Welcome to Philly Five Five!

Home Elected Officials Neighborhood Useful Links

May 2017 Election, May 16 (7 AM-8 PM)

St. George's Greek Orthodox Church (in the back hall, not the church itself)

8th Street, between Spruce and Locust (enter on 8th, through church parking lot)

Note: Some recommendations changed from our ward letter due to more recent information

PA Supreme Court: Dwayne Woodruff

The top of the ballot is for state-wide courts; in this case, Woodruff is running unopposed for the Democratic nomination

PA Superior Court: Carolyn Nichols, Geoff Moulton, Maria McLaughlin, Debbie Kunselman We're voting for 4 candidates out of a pool of 5, and the fifth candidate (besides Nichols, Moulton, McLaughlin, and Kunselman) was found "not recommended" by the PA Bar Association, so it seems pretty clear to go with these four.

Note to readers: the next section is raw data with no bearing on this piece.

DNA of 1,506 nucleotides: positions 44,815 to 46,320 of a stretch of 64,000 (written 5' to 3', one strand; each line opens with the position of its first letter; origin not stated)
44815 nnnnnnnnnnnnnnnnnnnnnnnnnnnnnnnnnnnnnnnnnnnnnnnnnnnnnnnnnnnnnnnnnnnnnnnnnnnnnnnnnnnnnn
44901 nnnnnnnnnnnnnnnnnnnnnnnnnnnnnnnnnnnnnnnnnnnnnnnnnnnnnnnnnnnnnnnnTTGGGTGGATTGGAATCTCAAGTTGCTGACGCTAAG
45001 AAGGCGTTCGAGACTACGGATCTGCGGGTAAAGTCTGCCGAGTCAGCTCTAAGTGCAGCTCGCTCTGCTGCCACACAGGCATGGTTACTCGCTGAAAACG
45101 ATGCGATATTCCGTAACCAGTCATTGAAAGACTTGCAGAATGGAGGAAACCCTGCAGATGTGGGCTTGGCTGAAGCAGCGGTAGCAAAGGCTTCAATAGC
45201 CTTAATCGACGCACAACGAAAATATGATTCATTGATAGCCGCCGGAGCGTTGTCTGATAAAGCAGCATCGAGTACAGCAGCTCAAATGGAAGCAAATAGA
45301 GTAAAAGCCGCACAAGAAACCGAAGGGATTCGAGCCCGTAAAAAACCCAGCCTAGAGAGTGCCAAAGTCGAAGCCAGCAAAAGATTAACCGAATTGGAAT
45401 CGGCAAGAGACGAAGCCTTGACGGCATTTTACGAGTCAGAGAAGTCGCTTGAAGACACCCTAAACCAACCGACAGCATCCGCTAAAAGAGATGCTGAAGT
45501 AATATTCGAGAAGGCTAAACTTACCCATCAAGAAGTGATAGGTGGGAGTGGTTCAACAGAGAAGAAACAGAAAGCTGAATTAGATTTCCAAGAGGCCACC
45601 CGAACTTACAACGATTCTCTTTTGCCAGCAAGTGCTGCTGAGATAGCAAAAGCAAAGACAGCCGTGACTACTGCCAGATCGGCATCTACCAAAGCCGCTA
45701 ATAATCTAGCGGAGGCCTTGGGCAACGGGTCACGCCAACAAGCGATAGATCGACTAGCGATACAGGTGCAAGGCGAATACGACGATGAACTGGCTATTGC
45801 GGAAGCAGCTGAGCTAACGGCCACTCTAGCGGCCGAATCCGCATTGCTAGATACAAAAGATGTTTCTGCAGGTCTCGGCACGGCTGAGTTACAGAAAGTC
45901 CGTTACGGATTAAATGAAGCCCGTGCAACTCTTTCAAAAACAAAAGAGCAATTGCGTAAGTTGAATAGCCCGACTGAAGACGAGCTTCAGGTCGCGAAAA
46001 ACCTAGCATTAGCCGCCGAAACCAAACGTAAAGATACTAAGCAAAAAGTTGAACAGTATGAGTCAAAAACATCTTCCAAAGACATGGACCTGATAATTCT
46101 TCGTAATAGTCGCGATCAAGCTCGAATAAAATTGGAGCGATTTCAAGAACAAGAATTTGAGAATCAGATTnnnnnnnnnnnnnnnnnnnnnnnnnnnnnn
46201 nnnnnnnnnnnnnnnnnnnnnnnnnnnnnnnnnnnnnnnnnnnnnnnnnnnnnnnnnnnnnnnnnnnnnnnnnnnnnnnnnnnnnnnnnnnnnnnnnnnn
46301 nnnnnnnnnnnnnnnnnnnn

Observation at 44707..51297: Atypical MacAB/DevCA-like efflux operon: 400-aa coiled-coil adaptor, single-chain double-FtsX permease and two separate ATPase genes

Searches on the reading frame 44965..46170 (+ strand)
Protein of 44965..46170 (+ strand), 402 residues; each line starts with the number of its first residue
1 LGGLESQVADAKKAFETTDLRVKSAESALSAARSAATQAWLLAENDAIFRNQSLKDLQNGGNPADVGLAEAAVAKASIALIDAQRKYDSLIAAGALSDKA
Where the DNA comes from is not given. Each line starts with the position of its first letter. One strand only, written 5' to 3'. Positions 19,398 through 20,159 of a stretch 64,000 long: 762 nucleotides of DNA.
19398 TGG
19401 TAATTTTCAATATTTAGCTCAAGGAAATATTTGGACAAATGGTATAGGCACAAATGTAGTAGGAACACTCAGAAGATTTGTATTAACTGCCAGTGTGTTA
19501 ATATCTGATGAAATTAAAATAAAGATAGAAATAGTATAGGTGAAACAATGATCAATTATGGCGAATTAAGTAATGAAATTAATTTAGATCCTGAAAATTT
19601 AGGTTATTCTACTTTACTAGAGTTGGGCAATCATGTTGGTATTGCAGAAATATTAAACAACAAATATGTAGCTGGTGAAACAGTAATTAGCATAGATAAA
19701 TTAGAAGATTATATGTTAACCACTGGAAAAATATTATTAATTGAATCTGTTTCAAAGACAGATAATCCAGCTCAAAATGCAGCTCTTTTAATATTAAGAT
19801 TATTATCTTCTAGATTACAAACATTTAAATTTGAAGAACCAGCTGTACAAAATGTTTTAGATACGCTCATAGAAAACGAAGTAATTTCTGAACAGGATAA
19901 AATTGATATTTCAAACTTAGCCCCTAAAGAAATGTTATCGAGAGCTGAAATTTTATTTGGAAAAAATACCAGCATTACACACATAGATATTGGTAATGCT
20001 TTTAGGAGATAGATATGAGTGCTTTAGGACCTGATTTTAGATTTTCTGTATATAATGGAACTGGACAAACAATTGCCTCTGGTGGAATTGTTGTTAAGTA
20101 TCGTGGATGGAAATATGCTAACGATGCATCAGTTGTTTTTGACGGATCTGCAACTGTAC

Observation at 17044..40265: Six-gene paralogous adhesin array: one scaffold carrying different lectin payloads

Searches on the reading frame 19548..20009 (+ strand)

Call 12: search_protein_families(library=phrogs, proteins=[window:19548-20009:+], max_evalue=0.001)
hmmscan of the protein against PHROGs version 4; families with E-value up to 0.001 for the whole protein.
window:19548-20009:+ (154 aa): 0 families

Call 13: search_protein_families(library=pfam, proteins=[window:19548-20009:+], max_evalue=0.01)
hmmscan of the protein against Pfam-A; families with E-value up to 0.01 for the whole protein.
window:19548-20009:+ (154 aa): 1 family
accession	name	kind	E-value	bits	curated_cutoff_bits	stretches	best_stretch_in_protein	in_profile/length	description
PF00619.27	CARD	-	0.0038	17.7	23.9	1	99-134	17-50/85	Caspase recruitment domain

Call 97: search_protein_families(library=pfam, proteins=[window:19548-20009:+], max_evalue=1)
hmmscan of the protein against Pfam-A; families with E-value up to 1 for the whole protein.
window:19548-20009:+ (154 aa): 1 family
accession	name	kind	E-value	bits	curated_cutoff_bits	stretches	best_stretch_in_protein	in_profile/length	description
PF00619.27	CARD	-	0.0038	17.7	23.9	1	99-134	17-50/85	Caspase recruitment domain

PA Commonwealth Court: Joe Cosgrove, Ellen Ceisler There are 6 candidates running for 2 slots in this race. Cosgrove was the one candidate rated "Highly Recommended" by the PA Bar Association. Of the rest, four were rated "Recommended", and among these we've chosen Ceisler because she is a local judge who has impressed us in the past when we've seen her speak

Phila Common Pleas Judge: there are 27 candidates for 9 slots (so you can vote for up to 9)

Suggestions below one at a time, in order that they appear on the ballot. All of our 9 selections were recommended by the Phila Bar Association (8 of the 29 candidates were not recommended)

Stella Tsai

We didn't get to meet her this time around, but did two years ago and were impressed by her then. Appointed by Governor Wolf last year to serve on this court on an interim basis, she's now running for a full term